Drowning doesn’t look like what we see in the movies

We’ve also recently come across a few useful articles featuring Moms who offer great advice about protecting kids from downing. One mother, sadly, gained her expertise the hard way after the drowning death of her toddler. The other Mom gained her expertise in her job investigating drowning deaths as her job.

In A Layered Approach to Preventing Drowning, Nicole Hughes shares her sad experience and the lessons she learned from her 3-year old son Levi’s drowning death:

“Our son drowned when there were six physicians in the room, 12 adults, 17 kids,” said his mother, Nicole Hughes, a writing teacher and literacy coach in Bristol, Tenn., who now works extensively in drowning prevention, including with the American Academy of Pediatrics.

“Everything I read about drowning before Levi died, it was like background noise,” Ms. Hughes said. “We think it’s happening to neglectful parents” who don’t watch their children when they’re swimming. But as she learned after Levi’s death, for most toddlers who drown, it doesn’t happen in the context of time spent “swimming” — that is, time they’re known to be in the water. And drowning is the leading cause of preventable deaths in children from 1 to 4.”

In addition to offering great advice for parents to raise awareness, the article also points to a helpful  Drowning Prevention Toolkit from American Academy of Pediatrics.

The second article offers water safety tips for parents from Natalie Livingston, a Mom who investigates drownings in her role as vice president of Oostman Aquatic Safety Consulting. She knows what she is talking about – she “spent 25 years as a lifeguard and worked as the general manager of a water park for 10 years. She trains lifeguards, consults in both private and public operations, and is hired as an expert witness in drowning cases.”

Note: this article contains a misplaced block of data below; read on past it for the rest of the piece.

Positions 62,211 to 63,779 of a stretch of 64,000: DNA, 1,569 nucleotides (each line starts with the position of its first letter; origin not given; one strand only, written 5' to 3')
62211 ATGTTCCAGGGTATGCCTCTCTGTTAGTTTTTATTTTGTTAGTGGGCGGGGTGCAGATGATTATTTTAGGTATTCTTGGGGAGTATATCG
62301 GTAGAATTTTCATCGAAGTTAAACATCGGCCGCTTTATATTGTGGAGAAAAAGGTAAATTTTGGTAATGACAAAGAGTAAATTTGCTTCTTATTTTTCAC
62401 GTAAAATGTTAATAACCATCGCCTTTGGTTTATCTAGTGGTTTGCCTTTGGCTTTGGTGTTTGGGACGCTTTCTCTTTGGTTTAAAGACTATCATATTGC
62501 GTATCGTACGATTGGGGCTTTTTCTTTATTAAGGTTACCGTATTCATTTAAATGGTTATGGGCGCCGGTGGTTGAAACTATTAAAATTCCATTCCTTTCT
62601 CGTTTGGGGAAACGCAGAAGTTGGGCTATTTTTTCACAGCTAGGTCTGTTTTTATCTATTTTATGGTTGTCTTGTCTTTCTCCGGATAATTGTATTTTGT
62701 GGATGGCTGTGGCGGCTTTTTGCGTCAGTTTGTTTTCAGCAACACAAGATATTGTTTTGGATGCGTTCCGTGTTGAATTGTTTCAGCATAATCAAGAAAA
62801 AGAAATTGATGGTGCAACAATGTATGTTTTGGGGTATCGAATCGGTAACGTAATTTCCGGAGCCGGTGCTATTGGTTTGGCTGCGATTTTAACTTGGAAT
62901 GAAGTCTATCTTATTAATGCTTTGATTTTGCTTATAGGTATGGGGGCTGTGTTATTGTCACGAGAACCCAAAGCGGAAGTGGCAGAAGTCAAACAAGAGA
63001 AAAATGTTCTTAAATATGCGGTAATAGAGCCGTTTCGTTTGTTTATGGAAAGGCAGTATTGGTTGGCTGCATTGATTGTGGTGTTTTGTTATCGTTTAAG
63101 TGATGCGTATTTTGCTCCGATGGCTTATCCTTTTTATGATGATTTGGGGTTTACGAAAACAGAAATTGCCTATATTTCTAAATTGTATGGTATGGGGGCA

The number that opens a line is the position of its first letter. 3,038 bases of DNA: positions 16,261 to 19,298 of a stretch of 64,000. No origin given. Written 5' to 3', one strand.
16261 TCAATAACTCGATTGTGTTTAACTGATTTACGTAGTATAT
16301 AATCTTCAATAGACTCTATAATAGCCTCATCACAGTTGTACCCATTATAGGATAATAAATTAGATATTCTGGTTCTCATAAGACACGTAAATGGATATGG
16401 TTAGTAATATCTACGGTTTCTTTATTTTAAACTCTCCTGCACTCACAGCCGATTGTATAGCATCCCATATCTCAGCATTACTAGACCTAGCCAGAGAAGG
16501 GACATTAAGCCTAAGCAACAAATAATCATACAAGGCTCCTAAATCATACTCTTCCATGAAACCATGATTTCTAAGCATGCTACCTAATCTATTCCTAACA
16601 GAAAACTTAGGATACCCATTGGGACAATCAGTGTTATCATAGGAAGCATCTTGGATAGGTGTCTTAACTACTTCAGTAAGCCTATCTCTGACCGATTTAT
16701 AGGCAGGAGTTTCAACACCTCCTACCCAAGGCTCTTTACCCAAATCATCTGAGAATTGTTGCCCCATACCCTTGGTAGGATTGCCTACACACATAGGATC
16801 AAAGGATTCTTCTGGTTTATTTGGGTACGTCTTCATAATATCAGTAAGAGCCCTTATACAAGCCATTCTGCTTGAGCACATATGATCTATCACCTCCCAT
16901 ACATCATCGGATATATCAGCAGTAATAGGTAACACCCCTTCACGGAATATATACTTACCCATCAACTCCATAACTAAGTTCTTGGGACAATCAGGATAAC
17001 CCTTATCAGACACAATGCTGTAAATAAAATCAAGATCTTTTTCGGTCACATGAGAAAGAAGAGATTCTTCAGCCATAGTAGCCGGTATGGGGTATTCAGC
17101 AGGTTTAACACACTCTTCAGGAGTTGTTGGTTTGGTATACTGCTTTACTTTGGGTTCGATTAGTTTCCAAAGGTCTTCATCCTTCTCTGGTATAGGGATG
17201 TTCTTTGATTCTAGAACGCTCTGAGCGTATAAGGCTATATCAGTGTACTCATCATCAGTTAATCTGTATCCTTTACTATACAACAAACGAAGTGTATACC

Livingston lists 10 in-depth, practical tips with advice that you might not think about, tips that she applies to her own children. For example, would you think to teach your child how to escape the grip of a struggling, panicked person? Or raise awareness about water depth in practical terms they can understand? Those are among the many lessons she offers.  You can also follow Livingston on Facebook at Aquatic Safety Connection for more tips. Her tips have gone viral online, and she was recently featured on Good Morning America. Take the time to check them out!

In addition to Livingston’s tips, the article offers these additional water safety recommendations:

  • Swim Lessons Save Lives
  • Learn CPR — Drowning patients need oxygen — give air first!
  • USCG approved lifejackets only — no arm floaties or inflatables
  • Designate A Water Watcher / Swim with a Lifeguard
  • Always use pool barriers and layers of protection
  • Enter the water feet first
  • No running
  • Stay hydrated / protect yourself from the sun
  • No drugs / alcohol
  • All water is dangerous — even inches
  • Always swim with a buddy
  • Lost / Missing kids — always check the water first

See related posts on pool safety:
Swimming pool and spa safety issues and insurance coverage

Pool & spa owners: Minimize your risk with simple steps for safety

Reprinted from Renaissance Alliance – no usage without permission.